Report: STIIIZY Founder Landlord for Illegal California Dispensaries

A spokesman denied all allegations against Huang and STIIIZY.

The founder of the popular California cannabis brand STIIIZY has been embroiled in the illicit side of the marijuana industry for years, as a landlord to unlicensed dispensaries scattered across the Los Angeles metro area, according to a report in the Los Angeles Times.

The outlet reported that STIIIZY founder Tony Huang owns multiple holding companies that were connected to at least nine illegal marijuana shops in Southern California. Huang has faced multiple legal actions by law enforcement over ties to various illegal dispensaries, but all have been settled out of court. And Huang – along with STIIIZY parent company the Shryne Group – continues operating in the legal cannabis landscape.

Still, legal issues dog Huang and STIIIZY, as localities investigate multiple buildings owned by Huang that have also served as illegal dispensaries, The Times reported.

One ongoing court case in Compton alleges that an illegal dispensary named Fly High 20 Collective is an illustration of how Huang is “known for his serial operations of various illegal cannabis dispensaries,” according to an abatement lawsuit.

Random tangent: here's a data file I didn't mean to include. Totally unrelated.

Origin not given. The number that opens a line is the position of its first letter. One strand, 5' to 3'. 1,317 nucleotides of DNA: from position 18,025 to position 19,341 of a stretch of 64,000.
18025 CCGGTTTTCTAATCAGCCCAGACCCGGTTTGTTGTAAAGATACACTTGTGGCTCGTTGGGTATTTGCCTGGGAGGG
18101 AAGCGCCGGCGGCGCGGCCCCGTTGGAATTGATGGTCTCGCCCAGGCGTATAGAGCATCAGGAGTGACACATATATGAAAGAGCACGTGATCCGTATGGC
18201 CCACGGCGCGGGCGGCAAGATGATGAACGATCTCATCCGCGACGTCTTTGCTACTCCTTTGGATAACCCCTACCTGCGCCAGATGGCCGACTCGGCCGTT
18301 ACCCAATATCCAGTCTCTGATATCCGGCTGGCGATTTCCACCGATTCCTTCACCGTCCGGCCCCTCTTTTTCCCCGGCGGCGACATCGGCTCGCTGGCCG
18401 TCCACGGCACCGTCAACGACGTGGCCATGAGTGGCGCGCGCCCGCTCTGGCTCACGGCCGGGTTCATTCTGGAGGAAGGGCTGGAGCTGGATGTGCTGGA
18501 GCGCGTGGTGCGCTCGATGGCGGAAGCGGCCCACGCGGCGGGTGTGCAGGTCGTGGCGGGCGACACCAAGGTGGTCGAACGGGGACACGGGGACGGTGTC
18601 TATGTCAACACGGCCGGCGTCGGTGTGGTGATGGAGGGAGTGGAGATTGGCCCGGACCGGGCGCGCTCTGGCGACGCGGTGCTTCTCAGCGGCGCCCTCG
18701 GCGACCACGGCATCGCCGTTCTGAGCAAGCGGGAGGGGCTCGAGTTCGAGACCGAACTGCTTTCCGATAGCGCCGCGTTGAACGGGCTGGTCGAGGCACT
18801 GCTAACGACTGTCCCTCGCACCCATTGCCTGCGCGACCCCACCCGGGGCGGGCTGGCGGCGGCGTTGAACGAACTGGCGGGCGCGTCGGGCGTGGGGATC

Another legal action, between the city of L.A. and Huang and one of his business partners over another illegal dispensary that was repeatedly raided by police, was settled out of court for $450,000, which a spokesperson for Huang characterized to the press as a “small fine … for convenience only.”

A spokesman for Huang and STIIIZY denied all wrongdoing and said Huang has no connections to illegal marijuana businesses. As soon as he learned of them, he’s tried to evict tenants that have run unlicensed cannabis shops, they said.

STIIIZY and Huang are just the latest high-profile California marijuana operators to be accused of having one foot in the illicit market. Such allegations have been rampant for years in the Golden State, and have even touched publicly traded companies such as Glass House Brands.

According to the California Department of Cannabis Control, the allegations against Huang and STIIIZY remain just that – allegations.

DCC spokesman David Hafner told The Times that the agency is “currently investigating this situation to determine the appropriate next steps,” while STIIIZY’s business permits all remain active, The Times reported.

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